AUSTIN, Texas — Republican Texas Gov. Greg Abbott may have woken up Saturday to the sound of parents screaming the names of their children who died in the May 24 school shooting in Uvalde.
Family members of about a dozen of the students and teachers who died in the attack gathered in front of the governor’s mansion in downtown Austin at around 5:15 a.m., blaring recordings of their children laughing and playing, then pausing to shout their names. Several parents held poster-sized portraits of their loved ones and yelled at Abbott to step outside.
“If we can’t sleep, neither can you!” one parent shouted.
“These are the voices of our children!” Brett Cross, whose son Uziyah died in the shooting, yelled into a bullhorn. “This is all we have left because you don’t give a damn!”
The protest is part of a larger push from parents and the gun reform group March for Our Lives to get Abbott to call a special session of the state Legislature to raise the minimum age to buy semi-automatic rifles from 18 to 21.
Later that morning, hundreds of gun reform advocates ― including survivors and relatives of students from other mass shootings ― gathered at the steps of the state Capitol, repeatedly chanting “Raise the age!” and “Vote him out!”
“Our kids are going back to school and asking, ‘Will I be next?’” Javier Cazares, whose daughter Jackie died in the Uvalde shooting, told the crowd.
Rhonda Hart, whose daughter Kimberly died in a 2018 shooting at Santa Fe High School, contrasted Texans’ easy access to high-powered rifles with the strict rules she had to follow in the Army.
“I had three weeks of training before I was allowed to handle [an] M16,” she said, in reference to the military firearm.
Several speakers tearfully told stories about family members who died in the May 24 shooting.
“My sister leaves behind her only child, who has to go on without her,” said Maggie Mireles Thomas, referring to teacher Eva Mireles. “Eva was strong. She could have taken [the shooter] ― but not with this weapon.”
Gun reform advocates generally want to see more aggressive restrictions on assault rifles.
Raising the minimum age for purchase would be a smaller and more politically feasible step.
It’s a legal change that might have made a major difference in Uvalde. In that case, the shooter legally bought the assault rifle that was used in the attack shortly after his 18th birthday.
“The age needs to be raised to 21,” Cross told HuffPost. “Our kids would still be alive.”
Allowing people so young to buy firearms that can quickly kill large numbers of people increases the chances of such shootings occurring again, said Ana Rodriguez, who lost her 10-year-old daughter Maite.
“I know firsthand the type of damage that they can do,” Rodriguez said. “Is it absolutely necessary for an 18-year-old kid to own ... a weapon of a war? An 18-year-old is just a kid.”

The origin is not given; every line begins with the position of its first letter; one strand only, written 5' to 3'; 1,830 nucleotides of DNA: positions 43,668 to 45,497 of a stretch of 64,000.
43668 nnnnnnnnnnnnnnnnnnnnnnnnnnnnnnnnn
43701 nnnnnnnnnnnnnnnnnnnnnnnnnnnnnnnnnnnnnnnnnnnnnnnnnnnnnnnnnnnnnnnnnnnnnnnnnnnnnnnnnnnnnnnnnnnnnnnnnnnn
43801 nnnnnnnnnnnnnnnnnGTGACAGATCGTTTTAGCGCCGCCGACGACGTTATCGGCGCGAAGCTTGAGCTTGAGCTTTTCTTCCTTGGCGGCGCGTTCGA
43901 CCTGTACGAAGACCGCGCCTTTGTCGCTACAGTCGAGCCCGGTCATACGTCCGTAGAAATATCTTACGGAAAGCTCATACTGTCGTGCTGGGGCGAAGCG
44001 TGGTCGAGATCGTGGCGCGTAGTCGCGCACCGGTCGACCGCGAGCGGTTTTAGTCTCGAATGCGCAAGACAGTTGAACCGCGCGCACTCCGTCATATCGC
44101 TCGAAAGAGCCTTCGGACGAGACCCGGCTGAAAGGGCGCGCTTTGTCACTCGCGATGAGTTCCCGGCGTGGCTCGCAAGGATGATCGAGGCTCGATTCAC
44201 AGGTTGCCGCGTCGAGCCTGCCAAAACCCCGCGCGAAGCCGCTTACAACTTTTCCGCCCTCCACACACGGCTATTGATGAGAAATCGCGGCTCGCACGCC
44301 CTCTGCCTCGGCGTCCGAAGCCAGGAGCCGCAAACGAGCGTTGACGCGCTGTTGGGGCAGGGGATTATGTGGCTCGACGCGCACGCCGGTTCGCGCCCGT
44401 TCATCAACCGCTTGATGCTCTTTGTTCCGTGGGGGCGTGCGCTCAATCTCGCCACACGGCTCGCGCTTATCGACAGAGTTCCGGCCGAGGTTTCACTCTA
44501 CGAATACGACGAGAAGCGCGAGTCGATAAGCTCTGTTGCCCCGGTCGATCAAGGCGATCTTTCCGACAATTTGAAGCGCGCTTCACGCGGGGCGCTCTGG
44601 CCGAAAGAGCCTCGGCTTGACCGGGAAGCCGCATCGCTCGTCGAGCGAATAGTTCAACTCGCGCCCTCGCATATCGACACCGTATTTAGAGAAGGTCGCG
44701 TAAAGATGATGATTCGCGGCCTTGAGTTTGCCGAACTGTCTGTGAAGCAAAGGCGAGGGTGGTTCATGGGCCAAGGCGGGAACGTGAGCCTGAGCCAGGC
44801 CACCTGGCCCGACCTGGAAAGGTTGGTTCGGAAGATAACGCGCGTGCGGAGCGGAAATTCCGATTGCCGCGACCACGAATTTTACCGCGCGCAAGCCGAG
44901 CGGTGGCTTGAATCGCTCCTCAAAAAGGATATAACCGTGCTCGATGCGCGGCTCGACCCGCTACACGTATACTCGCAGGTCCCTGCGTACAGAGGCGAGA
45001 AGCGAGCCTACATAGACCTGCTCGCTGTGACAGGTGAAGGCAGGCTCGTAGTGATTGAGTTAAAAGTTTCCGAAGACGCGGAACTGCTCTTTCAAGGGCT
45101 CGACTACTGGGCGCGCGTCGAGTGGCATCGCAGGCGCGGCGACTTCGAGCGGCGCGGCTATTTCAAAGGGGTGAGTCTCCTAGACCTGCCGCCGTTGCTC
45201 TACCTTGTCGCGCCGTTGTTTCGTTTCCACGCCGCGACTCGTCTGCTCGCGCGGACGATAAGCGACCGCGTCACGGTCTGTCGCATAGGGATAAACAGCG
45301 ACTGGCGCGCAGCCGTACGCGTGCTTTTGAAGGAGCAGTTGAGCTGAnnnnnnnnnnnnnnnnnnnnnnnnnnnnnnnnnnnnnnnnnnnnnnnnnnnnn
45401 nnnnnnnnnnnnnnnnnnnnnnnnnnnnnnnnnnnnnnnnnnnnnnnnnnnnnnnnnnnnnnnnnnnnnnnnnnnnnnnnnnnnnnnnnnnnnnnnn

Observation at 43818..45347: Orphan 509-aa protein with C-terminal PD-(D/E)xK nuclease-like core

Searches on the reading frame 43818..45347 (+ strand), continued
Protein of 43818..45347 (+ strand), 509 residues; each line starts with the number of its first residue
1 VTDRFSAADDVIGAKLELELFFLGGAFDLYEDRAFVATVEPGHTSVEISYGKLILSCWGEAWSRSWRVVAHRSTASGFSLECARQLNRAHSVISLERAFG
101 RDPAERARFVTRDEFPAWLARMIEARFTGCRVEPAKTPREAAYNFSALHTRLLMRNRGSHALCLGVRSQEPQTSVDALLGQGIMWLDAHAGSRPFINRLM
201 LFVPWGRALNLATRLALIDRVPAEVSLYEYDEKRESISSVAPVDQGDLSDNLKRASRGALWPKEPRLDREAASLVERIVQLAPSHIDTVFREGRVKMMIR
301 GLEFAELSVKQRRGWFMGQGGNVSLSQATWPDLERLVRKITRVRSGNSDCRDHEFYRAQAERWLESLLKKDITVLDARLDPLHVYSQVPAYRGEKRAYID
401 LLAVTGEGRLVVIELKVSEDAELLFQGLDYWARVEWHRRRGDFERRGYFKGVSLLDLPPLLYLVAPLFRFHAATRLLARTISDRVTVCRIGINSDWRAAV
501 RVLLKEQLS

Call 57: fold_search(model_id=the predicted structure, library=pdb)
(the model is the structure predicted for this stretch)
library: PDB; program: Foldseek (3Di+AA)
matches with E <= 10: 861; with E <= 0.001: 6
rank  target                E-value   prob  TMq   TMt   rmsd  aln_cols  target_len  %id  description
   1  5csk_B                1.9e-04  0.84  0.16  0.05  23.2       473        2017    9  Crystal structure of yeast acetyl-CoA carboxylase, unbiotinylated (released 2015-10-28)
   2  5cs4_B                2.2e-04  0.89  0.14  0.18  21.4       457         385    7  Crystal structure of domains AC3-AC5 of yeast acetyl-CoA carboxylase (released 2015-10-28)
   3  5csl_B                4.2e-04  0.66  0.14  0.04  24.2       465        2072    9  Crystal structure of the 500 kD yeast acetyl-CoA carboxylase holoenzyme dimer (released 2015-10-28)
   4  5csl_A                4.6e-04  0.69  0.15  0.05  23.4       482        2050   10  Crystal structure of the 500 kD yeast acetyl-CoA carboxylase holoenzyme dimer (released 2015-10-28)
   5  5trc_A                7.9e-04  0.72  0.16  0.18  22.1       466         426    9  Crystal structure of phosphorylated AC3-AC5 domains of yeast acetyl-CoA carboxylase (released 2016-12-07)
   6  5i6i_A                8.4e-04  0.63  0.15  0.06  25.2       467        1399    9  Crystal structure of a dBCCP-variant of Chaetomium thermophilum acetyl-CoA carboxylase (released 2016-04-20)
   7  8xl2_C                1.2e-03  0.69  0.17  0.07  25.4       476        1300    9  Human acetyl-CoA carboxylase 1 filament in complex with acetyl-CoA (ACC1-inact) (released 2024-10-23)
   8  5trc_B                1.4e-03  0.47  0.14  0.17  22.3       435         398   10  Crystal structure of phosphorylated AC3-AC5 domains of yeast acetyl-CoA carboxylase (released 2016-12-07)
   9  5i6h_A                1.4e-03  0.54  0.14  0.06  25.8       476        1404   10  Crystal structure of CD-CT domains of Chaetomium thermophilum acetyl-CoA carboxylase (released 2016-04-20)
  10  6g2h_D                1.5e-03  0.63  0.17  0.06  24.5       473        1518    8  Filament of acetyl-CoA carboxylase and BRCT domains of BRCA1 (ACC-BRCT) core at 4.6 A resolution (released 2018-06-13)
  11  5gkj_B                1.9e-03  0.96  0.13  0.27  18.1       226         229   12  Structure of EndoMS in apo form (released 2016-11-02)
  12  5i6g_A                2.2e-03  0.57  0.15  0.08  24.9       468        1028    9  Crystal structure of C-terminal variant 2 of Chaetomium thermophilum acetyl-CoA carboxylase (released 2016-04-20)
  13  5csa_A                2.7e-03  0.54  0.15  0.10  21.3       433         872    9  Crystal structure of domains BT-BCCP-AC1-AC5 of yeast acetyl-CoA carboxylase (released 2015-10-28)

Abbott, an enthusiastic promoter of firearms, has so far shown little interest in the proposal. Asked whether the governor supports raising the minimum age of purchase, a spokesperson declined to answer, pointing instead to Abbott’s efforts to promote school safety and mental health.
“As Governor Abbott has said from day one, all options remain on the table as he continues working with state and local leaders to prevent future tragedies and deploy all available resources to support the Uvalde community as they heal,” Press Secretary Renae Eze wrote in an email. “More announcements are expected in the coming days and weeks as the legislature deliberates proposed solutions.”
Several parents, however, said their private discussions with Abbott went poorly earlier this month, with the governor flatly dismissing their questions about raising the age to buy semi-automatic rifles.
According to one parent, Abbott said raising the minimum age wouldn’t make a difference, citing the use of a shotgun by the Santa Fe High School shooter. Several said he immediately steered the conversation toward the subject of mental health.
That disinterest left a bad impression with several parents. One regretted meeting with him, saying her daughter never liked him.
“We asked him if he could name a victim, and he said no,” Cross told HuffPost. “He couldn’t name one. He said, ‘Not off the top of my head.’”
The Texas Legislature meets for a few months every other year. The state only considers new laws in response to events like the Uvalde shooting if the governor calls a special session.
Even if Abbott were to call one, the proposal to raise the minimum age to buy semi-automatic rifles would face an uncertain path. Both houses of the Legislature are controlled by Republicans. In recent years, the party has moved to loosen gun regulations, with a 2015 law allowing the concealed carry of handguns on university campuses and a 2021 law allowing people to carry the weapons without a license.
But the Uvalde parents draw hope from gun reform advocates’ success in Florida. In 2018, then-Gov. Rick Scott, also a Republican presiding over a GOP-dominated Legislature, signed a reform measure raising the legal age to buy firearms to 21 in response to the school shooting in Parkland.
Kimberly Rubio, whose daughter Lexi died in the Uvalde shooting, said she hopes Abbott will do the same.
“My main goal is just to be heard,” Rubio said. “And if he doesn’t deliver, we’re going to vote him out.”
CORRECTION: A previous version of this story referred to the child of Brett Cross as “Uri.” His name is Uziyah, or “Uzi.”